HomeArticleUS TikTok ban aims to weaken China & protect Big Tech monopolies

US TikTok ban aims to weaken China & protect Big Tech monopolies

US TikTok ban aims to weaken China & protect Big Tech monopolies

Clip source: US TikTok ban aims to weaken China &amp

The US government’s plan to either ban TikTok or force owner ByteDance to sell it to a (US) company is part of Washington’s economic war on China, and an attempt to protect Big Tech monopolies from competition.

By Ben Norton

word image 9347 2


The US government has for years threatened to ban TikTok, one of the most popular social media apps in the country.

It’s now looking like this might actually happen.

This March, the House of Representatives voted overwhelmingly to pass legislation called the “Protecting Americans from Foreign Adversary Controlled Applications Act”.

This bill states that it “prohibits distributing, maintaining, or providing internet hosting services for a foreign adversary controlled application (e.g., TikTok)”.

It passed with an overwhelming majority of 352 votes in favor and just 65 votes against. It will now go to the Senate, where it is likely going to pass. And President Joe Biden has said he will sign the bill.

TikTok is not technically a Chinese company. It is based in Los Angeles, California, and also Singapore. The CEO of TikTok, Shou Zi Chew, is not Chinese; he is Singaporean.

Shou pointed this out many times when he was grilled in the US Senate by Republicans like Tom Cotton, who portrayed him as an agent of the Communist Party of China.

What the US government is trying to do with this legislation is force the owner of TikTok, the Chinese company ByteDance, to divest – and ideally sell TikTok to a US company.

If ByteDance refuses to sell its popular social media to its competitors, the US government will ban TikTok.

This is part of a technological war that Washington is waging against Beijing.

The US is essentially trying to block competition from Chinese tech companies, to protect Big Tech monopolies in Silicon Valley.

“Banning TikTok would boost Alphabet, Meta and Snap”, Forbes chirped excitedly in 2023. It noted that these “American technology giants could tack on some $431 billion in market value if the U.S. bans TikTok”.

For its part, Meta (which has tens of billions of dollars of contracts with multiple US government agencies) has spent years lobbying against TikTok.

The Washington Post reported in 2020, “Facebook parent company Meta is paying one of the biggest Republican consulting firms in the country to orchestrate a nationwide campaign seeking to turn the public against TikTok”.

To try to sabotage Chinese competition, the US is banning apps, imposing tariffs, and restricting exports – targeting Chinese electric vehicles, Chinese solar panels, advanced semiconductors, 5G tech, and smart phones, principally from cutting-edge companies like Huawei.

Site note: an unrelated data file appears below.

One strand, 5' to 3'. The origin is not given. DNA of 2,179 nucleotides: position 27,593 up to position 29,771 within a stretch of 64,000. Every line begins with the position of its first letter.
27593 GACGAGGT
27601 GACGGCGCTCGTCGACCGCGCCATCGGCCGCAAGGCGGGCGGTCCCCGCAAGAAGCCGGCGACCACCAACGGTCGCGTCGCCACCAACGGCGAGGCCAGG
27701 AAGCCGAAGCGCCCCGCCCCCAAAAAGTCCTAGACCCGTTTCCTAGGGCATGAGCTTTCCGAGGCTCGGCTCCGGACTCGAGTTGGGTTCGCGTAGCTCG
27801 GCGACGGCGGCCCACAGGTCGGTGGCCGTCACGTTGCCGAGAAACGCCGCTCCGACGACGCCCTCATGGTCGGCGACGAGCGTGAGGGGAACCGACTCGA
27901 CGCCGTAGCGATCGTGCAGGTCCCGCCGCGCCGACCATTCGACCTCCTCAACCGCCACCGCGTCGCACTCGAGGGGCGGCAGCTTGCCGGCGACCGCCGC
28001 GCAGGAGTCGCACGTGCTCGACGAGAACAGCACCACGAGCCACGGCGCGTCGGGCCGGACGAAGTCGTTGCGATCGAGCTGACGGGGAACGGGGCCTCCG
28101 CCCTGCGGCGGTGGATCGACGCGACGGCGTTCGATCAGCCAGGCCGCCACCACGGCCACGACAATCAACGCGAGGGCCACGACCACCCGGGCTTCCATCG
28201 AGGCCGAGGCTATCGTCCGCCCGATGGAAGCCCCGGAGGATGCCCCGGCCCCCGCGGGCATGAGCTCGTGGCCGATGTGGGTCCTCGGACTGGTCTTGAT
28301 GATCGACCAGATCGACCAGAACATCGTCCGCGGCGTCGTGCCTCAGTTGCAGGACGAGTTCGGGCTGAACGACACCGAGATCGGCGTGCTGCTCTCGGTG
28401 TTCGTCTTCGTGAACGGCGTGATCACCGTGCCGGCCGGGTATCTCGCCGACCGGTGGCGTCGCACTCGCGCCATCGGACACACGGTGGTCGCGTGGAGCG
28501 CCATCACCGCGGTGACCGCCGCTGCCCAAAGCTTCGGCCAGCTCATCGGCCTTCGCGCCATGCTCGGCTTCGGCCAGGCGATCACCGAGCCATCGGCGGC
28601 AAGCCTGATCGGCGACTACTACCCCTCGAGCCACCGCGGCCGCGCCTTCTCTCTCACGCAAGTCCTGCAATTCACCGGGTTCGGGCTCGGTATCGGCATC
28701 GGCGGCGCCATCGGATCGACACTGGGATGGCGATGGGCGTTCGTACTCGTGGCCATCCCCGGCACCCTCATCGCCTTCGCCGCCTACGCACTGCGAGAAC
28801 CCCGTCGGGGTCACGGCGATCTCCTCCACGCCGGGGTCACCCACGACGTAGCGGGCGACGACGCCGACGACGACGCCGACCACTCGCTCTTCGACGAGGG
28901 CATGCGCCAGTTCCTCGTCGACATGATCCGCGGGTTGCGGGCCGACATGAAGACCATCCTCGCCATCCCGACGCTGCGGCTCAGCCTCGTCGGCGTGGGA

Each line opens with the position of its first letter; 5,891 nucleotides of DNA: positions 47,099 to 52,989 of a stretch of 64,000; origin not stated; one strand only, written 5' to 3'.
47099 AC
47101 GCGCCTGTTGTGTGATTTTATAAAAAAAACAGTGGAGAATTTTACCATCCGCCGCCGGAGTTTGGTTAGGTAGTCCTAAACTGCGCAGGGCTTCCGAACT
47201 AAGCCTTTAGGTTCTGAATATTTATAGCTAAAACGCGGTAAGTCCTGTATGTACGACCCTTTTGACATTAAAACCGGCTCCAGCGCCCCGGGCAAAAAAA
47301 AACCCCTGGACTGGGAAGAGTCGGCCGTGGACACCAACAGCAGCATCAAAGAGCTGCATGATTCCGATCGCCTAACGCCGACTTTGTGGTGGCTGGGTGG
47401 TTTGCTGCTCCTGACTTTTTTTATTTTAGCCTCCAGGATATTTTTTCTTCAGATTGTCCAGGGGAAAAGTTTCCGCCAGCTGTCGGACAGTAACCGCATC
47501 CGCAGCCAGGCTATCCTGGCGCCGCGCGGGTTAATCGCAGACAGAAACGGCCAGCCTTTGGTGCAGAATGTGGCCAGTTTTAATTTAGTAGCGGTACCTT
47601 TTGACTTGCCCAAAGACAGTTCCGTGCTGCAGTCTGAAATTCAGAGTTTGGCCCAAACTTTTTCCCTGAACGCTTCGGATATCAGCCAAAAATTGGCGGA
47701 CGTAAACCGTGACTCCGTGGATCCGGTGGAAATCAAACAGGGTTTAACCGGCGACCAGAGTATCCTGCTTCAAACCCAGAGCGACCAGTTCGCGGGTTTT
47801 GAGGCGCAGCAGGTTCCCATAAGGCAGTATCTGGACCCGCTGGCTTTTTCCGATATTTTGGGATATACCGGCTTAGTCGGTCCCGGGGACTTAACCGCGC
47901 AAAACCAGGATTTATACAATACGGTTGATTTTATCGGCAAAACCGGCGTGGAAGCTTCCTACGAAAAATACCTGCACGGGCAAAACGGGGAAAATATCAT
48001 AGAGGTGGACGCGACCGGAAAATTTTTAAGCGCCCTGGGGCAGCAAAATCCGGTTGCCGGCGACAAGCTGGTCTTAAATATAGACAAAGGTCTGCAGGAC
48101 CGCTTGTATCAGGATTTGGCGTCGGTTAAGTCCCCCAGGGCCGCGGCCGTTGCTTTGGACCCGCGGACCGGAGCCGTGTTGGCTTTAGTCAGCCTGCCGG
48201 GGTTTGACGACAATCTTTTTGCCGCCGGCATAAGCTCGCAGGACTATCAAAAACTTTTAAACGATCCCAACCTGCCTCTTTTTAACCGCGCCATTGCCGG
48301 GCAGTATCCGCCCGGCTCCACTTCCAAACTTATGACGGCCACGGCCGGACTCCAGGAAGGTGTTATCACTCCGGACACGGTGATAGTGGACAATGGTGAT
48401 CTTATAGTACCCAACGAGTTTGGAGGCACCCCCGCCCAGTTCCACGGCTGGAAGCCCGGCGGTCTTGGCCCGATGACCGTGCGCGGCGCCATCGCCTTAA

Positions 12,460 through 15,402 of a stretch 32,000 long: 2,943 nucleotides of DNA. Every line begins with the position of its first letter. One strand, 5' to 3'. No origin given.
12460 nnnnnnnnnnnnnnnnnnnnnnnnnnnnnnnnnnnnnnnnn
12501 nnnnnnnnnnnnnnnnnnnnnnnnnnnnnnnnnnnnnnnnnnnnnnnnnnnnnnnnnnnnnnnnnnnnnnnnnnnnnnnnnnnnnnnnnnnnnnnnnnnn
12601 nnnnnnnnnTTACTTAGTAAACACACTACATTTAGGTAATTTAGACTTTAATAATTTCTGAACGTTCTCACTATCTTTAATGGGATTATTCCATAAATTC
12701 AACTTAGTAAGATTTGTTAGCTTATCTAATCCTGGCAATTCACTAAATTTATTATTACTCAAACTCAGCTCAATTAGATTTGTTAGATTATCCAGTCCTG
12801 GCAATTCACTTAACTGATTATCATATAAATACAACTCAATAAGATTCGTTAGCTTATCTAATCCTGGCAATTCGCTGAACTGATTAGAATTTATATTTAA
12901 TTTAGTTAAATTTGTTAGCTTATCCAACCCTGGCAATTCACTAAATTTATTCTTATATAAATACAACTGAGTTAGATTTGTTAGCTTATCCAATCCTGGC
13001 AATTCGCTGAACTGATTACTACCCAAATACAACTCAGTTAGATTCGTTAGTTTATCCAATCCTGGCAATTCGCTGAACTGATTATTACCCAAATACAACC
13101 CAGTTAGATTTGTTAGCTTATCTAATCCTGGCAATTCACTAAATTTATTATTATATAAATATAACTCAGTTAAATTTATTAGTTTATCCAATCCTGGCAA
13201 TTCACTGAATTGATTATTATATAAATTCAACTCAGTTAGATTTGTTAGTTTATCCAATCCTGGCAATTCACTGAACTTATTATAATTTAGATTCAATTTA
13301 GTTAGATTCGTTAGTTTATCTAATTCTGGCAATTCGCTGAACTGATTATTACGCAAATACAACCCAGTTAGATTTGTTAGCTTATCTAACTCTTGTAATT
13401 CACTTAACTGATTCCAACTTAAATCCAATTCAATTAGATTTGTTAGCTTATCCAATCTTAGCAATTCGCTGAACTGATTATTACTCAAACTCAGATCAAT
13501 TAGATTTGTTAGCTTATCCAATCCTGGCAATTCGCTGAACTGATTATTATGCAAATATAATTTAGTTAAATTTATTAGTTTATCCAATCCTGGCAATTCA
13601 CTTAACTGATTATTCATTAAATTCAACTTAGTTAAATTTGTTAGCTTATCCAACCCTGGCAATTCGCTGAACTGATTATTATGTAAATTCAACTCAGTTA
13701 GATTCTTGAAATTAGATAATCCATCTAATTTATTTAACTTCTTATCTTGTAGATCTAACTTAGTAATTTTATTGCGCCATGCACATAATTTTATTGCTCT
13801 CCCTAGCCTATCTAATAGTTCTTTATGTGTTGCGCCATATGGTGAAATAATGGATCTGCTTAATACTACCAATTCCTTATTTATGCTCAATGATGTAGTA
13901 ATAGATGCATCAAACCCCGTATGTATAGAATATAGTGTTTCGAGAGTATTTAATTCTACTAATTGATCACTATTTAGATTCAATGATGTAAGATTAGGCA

Washington’s goal is to prevent China from catching up technologically. And TikTok is only one part of this larger tech war.

US Commerce Secretary Gina Raimondo made this clear as day back in 2021, stating, “If we really want to slow down China’s rate of innovation, we need to work with Europe”.

The US commerce secretary has since repeated comments like this multiple times.

This March, Raimondo said that the US will “do whatever it takes” to prevent China from getting access to the most advanced technology.

It’s not a coincidence that, also in March, President Biden called for an investigation into the socalled “national security risks” posed by Chinese electric vehicles.

The Biden White House published an official statement claiming, “Chinese automakers are seeking to flood the autos market in the United States and globally, posing new threats to our national security”.

Biden made this statement just a few weeks after the billionaire oligarch Elon Musk, the CEO of Tesla, publicly called for trade barriers, to weaken Chinese competitors to his company (which has received billions of dollars of subsidies from the US government).

“If there are no trade barriers established, [Chinese electric vehicles] will pretty much demolish most other car companies in the world”, Musk complained in January. He added in despair that his Chinese competitors are “extremely good”.

The European Union is doing the same thing. In October, the European Commission announced an official investigation into Chinese electric vehicles.

This March, the EU revealed that it is likely going to put retroactive tariffs on Chinese EVs.(This came just a few weeks after Musk called for trade barriers.)

This is the root of the issue with TikTok. The West is waging a technological war on China.

Washington’s explicitly stated goal is to prevent China from catching up technologically and competing with US corporate monopolies.

This is an attempt to protect US Big Tech monopolies so they can continue to dominate the entire world, so there are no alternatives to US corporate hegemony.


My work is entirely reader-supported, so if you enjoyed this piece please consider sharing it around, following me on Facebook, or Twitter, or throwing some money into my tip jar on Patreon or Paypal. The best way to make sure you see the stuff I publish is to subscribe to the mailing list for at my website which will get you an email notification for everything I publish. Everyone, racist platforms excluded, has my permission to republish, use or translate any part of this work (or anything else I’ve written) in any way they like free of charge. For more info on who I am, where I stand, and what I’m trying to do with this platform, click here.

Liked it? Take a second to support John Prince on Patreon!

Patreon button



Latest Comments

No Comments